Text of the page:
With architectural design, nothing is arbitrary.

Why do we do it that way? Do we just make this stuff up?

Architects get a lot of grief from owners and contractors about our role in mucking-up what is perceived to be an otherwise streamlined process. It’s true, the Design Development phase of the design process can stretch out timelines a bit, but rest assured, the time invested up front is worth it in the end. The decisions we made at the front end of the process prevent the all-too-common event of ticking off the client with change orders. Design processes are based on experience, knowledge and yes, memories of a past job that fell short due to cut corners. See? There is a method to the madness.

Bridging the gap between conceptual ideas and detailed execution requires commitment to details. Someone has to sweat the small stuff, because if no one does, we all lose- especially the client. There was a stunning new medical clinic in a local market that incorporated great lines, excellent building practices with cutting edge technology. Unfortunately, the client purchased computer equipment without consulting the design team, not anticipating the HVAC adjustments that would be needed in response to the heat generated by the new equipment. As a result, several offices and patient suites were unusable because they were either too hot or too cold. HVAC is an issue that needs to be addressed during the design development phase of the design process. After occupying the space it was too late to address the issue economically, and sadly, patient and physician discomfort came to define an otherwise well-done project.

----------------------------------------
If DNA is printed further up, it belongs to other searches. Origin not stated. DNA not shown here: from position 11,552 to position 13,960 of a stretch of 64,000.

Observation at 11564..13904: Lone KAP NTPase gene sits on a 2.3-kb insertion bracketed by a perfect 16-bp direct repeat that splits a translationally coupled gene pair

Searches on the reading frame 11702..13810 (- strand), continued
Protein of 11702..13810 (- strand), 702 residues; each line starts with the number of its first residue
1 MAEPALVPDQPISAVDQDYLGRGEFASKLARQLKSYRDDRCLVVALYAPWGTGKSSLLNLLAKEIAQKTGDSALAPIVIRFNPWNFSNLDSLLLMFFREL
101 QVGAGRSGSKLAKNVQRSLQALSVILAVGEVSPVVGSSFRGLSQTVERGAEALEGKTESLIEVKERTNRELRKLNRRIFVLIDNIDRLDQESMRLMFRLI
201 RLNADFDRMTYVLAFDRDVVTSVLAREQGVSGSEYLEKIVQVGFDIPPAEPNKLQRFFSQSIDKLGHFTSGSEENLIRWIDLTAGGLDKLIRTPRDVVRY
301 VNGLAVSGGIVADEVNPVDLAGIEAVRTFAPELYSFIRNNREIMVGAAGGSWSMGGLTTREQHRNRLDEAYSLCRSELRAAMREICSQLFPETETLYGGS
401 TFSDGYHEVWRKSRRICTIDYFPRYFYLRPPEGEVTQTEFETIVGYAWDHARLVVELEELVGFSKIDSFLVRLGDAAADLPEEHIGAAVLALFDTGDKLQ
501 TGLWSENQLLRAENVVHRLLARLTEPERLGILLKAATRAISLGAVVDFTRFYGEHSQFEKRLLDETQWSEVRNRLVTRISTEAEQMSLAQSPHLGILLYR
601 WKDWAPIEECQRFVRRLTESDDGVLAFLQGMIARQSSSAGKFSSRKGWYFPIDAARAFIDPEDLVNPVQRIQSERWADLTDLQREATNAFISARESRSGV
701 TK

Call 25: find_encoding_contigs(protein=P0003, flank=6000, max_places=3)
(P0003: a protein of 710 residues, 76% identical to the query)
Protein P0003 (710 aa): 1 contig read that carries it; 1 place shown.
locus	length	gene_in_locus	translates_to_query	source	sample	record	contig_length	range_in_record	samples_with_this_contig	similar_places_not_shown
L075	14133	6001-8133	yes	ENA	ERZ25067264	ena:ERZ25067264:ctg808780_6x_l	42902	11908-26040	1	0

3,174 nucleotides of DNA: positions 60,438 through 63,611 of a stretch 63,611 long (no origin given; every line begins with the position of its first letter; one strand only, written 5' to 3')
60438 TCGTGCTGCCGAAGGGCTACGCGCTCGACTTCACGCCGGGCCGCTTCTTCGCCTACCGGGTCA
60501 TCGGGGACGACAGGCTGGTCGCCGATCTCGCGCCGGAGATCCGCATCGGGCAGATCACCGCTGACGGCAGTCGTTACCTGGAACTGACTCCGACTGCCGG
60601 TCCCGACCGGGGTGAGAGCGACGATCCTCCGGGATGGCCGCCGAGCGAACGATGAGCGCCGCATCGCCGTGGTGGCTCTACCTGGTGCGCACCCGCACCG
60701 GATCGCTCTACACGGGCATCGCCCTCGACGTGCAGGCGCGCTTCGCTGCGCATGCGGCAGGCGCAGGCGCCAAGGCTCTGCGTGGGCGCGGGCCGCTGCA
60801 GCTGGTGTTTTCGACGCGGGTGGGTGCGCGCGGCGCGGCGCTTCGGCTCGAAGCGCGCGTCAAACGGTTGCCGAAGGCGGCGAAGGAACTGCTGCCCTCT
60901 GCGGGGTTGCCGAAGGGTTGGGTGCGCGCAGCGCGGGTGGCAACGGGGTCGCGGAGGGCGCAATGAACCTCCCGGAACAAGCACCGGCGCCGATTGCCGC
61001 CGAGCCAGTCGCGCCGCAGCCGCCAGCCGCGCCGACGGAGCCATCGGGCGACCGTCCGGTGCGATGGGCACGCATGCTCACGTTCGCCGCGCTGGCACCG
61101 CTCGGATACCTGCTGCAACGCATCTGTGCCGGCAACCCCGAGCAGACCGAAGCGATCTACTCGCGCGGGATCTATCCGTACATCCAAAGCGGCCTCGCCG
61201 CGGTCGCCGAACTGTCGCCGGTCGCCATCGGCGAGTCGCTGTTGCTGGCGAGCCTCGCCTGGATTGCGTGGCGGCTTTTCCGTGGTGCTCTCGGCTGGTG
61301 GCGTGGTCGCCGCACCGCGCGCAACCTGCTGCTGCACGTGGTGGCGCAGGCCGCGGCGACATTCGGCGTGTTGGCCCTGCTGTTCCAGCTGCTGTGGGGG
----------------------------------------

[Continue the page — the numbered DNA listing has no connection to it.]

So, the next time an architect requests time for Design Development to do some extra research or schematic drawings, take a deep breath. The commitment to doing it right the first time ensures an excellent outcome for all.

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